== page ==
By Alicia Nichols,2014-05-16 09:16
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    Today I have the great privilege of presenting my first Budget to Dáil Eireann and the first Budget - in a series of five - of a new administration.

    It has been said that those living through radical change rarely appreciate its reality at the time.

    I certainly would believe that is the case when it comes to the Budget.

    Because we still look at the Budget as we used to in the seventies and eighties.

    In the old model, the Minister for Finance could choose to be Santa Claus or Judge Dredd. He could give a present to everyone in the audience, or he could punish the spenders and give lectures on how everybody had to get a grip.

There was high excitement value in the old model.

    High anticipation: people queueing the day before a Budget to fill their petrol tanks or stock up their drinks cabinets.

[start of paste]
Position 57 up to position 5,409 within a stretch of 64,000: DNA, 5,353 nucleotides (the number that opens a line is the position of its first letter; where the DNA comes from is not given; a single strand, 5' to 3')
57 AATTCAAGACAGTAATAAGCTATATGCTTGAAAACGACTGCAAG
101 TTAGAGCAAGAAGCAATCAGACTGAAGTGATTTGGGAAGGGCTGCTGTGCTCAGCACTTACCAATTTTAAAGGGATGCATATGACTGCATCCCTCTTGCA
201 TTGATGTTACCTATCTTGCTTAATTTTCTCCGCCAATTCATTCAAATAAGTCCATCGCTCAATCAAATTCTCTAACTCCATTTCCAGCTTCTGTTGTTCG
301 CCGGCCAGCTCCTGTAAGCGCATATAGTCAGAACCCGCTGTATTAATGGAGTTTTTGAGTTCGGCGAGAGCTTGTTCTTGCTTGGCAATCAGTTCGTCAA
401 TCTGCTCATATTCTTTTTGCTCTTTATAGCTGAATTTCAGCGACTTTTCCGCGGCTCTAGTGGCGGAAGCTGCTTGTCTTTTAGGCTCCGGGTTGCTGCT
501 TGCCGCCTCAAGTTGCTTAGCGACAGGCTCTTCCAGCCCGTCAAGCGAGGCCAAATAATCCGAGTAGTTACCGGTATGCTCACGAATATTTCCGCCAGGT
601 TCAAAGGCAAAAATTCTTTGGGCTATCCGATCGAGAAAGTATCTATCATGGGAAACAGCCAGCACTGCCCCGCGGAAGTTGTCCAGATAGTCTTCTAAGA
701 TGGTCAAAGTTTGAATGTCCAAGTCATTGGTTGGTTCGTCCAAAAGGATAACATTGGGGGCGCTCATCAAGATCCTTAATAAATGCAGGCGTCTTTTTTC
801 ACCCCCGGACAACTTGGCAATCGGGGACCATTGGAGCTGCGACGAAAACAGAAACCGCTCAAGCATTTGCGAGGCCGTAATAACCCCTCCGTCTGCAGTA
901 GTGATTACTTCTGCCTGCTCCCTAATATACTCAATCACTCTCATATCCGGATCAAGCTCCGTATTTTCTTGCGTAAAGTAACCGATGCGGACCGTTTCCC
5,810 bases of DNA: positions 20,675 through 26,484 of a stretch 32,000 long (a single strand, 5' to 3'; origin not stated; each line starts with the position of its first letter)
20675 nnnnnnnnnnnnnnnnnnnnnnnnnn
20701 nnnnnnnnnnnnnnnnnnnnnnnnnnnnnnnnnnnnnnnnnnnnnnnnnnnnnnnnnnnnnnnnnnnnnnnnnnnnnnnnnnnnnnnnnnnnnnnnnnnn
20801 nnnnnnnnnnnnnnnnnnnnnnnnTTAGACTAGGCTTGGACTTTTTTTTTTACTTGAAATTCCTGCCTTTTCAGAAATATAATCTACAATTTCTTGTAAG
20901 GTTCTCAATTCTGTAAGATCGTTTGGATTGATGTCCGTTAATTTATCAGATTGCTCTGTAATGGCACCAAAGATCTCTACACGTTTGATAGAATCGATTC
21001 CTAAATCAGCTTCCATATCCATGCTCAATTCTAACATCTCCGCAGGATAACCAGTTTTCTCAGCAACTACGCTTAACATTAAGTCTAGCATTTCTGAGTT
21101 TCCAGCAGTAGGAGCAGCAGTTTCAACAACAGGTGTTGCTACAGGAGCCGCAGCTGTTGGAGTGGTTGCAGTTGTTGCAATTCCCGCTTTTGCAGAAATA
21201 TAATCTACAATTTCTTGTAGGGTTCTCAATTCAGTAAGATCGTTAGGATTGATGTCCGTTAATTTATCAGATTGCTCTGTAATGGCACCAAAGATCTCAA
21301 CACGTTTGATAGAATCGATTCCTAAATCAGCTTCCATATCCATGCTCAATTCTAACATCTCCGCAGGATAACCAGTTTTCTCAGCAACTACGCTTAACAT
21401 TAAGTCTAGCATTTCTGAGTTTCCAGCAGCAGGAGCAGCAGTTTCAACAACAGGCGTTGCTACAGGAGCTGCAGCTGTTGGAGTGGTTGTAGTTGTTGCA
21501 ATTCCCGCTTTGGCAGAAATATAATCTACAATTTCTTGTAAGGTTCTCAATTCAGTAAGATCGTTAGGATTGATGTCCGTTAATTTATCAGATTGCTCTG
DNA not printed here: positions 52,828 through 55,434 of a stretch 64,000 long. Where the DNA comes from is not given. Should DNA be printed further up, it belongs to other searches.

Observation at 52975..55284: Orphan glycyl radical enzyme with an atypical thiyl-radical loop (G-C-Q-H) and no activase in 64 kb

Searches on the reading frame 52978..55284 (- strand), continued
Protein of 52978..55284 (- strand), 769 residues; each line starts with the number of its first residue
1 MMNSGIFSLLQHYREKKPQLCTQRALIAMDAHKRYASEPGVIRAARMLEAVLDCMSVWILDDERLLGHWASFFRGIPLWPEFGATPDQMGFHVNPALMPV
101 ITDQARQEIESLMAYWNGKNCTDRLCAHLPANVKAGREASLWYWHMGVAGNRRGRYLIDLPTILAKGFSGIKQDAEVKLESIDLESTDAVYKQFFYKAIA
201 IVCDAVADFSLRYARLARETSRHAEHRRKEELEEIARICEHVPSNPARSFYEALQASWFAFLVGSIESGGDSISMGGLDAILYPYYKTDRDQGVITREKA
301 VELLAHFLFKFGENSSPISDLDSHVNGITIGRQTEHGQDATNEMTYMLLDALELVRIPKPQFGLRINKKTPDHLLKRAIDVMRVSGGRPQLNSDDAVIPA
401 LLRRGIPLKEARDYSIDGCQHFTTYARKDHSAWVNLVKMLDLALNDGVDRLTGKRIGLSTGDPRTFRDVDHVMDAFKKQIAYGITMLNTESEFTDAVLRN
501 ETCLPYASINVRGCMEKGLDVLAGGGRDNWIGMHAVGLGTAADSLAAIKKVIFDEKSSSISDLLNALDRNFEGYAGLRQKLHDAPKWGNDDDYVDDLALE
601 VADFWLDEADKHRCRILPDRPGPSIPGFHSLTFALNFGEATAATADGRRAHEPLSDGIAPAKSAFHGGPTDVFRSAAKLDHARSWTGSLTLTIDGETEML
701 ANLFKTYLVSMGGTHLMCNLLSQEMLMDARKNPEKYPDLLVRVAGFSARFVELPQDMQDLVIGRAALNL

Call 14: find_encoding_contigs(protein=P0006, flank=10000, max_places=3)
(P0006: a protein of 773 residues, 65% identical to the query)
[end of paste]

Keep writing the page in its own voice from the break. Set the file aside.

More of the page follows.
The old model might have made some sense for a small nation and a small economy. The new model makes sense for a member State within the EU, and part of a vast and open economy.

    Because we are a Member State, because we are part of a vast open economy, because we are committed to the parameters that will take us into the single currency, the surprise element is more or less gone from the Budget.

    It could also be said, of course, that by Budget Day, a Minister for Finance has no money left to spend: it's all been spent fifty times over, by experts in the newspapers over the previous few weeks.

    The Budget should not seek higher TAM ratings than it deserves. A Budget used to stick up from the rest of the year the way Mount Everest might stand up in the middle of the Curragh. Those days are gone.

    Instead of creative gimmickry and lucky-bag spending to win votes, today's Budget is characterised by three things:

Control of public spending,

Correction of tax inequities,

    Overdue acknowledgement of the elderly.

    In regard to the control of public spending, I would wish to make it clear that I don't believe control of public spending is an end in itself, a virtue of itself.

    Ruthless cutting of public expenditure in some areas might benefit the economy in the short term - but it would have a lethal long-term effect on individuals and families on the margins.

    We will not build an Ireland worth living in by deepening social inequalities Nor will we maintain social peace and progress in that way.